HomeOpinionDid HLI rehash Sereno’s dissent in its motion on Luisita ruling? (part 2)
Did HLI rehash Sereno’s dissent in its motion on Luisita ruling? (part 2)
March 12, 2012
by JC Maningat
Continued from Did HLI rehash Sereno’s dissent in its motion on Luisita ruling? Part 1
Not only did the Luisita landlords urge the high court to grant their motion for P10-billion “just compensation” – they also asked the magistrates to approve a buy-back scheme as backup plan in case the disputed estate gets distributed to farmworker beneficiaries (FWBs). By engaging in such twin maneuver, the Cojuangco family is playing “sigurista” in its bid to keep its grip on Luisita.
In its motion, HLI argued that the 10-year ban on the sale of distributed lands, which the SC affirmed in its Nov. 22, 2011 ruling, would not be “economically viable” for the families of farmworker beneficiaries. It claimed that the high costs of cane production (estimated at P70,000-P80,000) would render annual incomes insufficient for FWBs, saying they should instead sell their lands to the President’s relatives.
“It results then that for the farmwoker to keep the land restricted from sale for 10 years would not improve the life of the farmworker, but would only add to his misery. As the land is intended for his economic benefit, the farmworker should be allowed, pro hac vice, to sell his land subject to payment of the amortizations due to the Government,” HLI said in its motion.
Interestingly, Associate Justice Sereno articulated the same assertion, albeit more ornately, in her dissenting opinion:
“To prolong for a decade the FWBs’ enjoyment of the right to transfer and dispose of portions of the agricultural lands is to continue to bind them to the land. Without any assistance from the government or other civic organizations, FWBs may be awarded a possible pyrrhic legal victory, in which they own the land but without the financial means to till and cultivate it. Freeing them from the strict application of the ten-year prohibition under the CARL, will allow them full discretion to dispose and transfer portions of the property as they see fit and as are suitable to their needs…”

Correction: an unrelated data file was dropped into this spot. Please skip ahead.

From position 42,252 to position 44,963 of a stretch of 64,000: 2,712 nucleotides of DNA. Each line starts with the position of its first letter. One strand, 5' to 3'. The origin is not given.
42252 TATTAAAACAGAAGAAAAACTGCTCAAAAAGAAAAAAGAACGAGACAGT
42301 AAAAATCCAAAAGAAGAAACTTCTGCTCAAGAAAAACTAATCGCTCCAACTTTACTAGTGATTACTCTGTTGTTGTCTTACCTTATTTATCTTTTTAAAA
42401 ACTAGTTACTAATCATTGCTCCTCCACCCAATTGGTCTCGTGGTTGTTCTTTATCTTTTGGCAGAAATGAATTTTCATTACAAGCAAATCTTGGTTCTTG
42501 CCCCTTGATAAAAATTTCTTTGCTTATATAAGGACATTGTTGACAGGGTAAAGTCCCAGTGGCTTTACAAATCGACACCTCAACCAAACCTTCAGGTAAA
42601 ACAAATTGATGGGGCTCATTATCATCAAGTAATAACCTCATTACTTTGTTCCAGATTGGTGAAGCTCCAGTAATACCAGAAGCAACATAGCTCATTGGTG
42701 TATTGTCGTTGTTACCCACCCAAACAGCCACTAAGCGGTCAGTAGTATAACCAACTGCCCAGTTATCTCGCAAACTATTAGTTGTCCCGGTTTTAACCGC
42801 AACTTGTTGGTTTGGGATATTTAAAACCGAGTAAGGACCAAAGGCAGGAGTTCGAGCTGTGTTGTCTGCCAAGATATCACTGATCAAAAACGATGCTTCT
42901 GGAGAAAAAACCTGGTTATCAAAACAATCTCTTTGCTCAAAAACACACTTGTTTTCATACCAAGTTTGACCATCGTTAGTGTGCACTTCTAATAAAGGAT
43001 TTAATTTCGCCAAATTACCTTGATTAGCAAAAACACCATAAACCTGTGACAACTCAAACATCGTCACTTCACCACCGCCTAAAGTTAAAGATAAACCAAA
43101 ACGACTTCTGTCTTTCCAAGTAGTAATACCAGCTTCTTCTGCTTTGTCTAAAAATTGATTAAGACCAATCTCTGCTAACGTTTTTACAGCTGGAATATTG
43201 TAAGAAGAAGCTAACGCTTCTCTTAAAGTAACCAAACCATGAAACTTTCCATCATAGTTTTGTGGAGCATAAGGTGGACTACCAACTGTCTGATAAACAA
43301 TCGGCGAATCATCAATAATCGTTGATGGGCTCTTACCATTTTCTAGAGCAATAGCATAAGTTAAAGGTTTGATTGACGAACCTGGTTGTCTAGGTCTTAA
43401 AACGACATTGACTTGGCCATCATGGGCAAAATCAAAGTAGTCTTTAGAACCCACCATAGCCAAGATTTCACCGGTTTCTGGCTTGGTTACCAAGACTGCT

The high court had stood on the exact opposite, arguing that allowing FWBs to sell their lands would make all efforts at agrarian reform futile because “at the end of the day, these lands will just be transferred to persons not entitled to land distribution under CARP.”
The SC also invoked the five-hectare retention limit under CARP to reject the buy-back scheme being pushed by Associate Justice Sereno, although it also acknowledged that no special rules exist under the agrarian reform law concerning such option to sell.
And there lies the ray of hope for the greedy landlords. In fact, a number of “land distribution” programs under the agrarian reform law approved by the President’s mother turned out to be sell-back or lease-back tragedies – the same scenario being eyed by HLI.
The first agrarian reform “beneficiaries” of the first Aquino regime in South Cotabato actually tasted such fate when they were deceived into leasing back their lands to global food giant Dole Philippines (Dolefil). Former president Cory Aquino awarded the land titles covering 8,963 hectares to beneficiaries on Dec. 12, 1988 on one condition: farmers should lease back their lands to Dolefil for pineapple harvesting. The maneuver was done with speed when the government convinced the 7,519 beneficiaries to sign the lease arrangement under one cooperative, whose leaders were actually handpicked by Dolefil.
Up to now, the supposed CARP beneficiaries in South Cotabato are still leasing their lands to Dolefil, which absolutely controls the land and reaps superprofits from it. Farmers receive annual measly rentals from the multinational firm while being deprived of their right to till their lands.
Such tragic precedent raises the specter of the Cojuangco family perpetuating their control over the sprawling Tarlac estate. In the meantime, Luisita farmers can only thwart a potential buy-back scheme if the high court categorically rejects with finality the motion to uphold the option to sell the lands.
But as we all know, the Palace has been exerting all kinds of pressure on the chief justice, the fulcrum of the looming vote. Whether President Aquino admits it or not, such offensive to kick out Chief Justice Renato Corona will definitely have a bearing on the SC vote on the pending motion of HLI. His insistence on “just compensation” actually holds a far more significant message than his denial of any links between the ongoing impeachment trial and the Luisita case.
And that is the President’s class interest to secure his family’s jewels at all cost.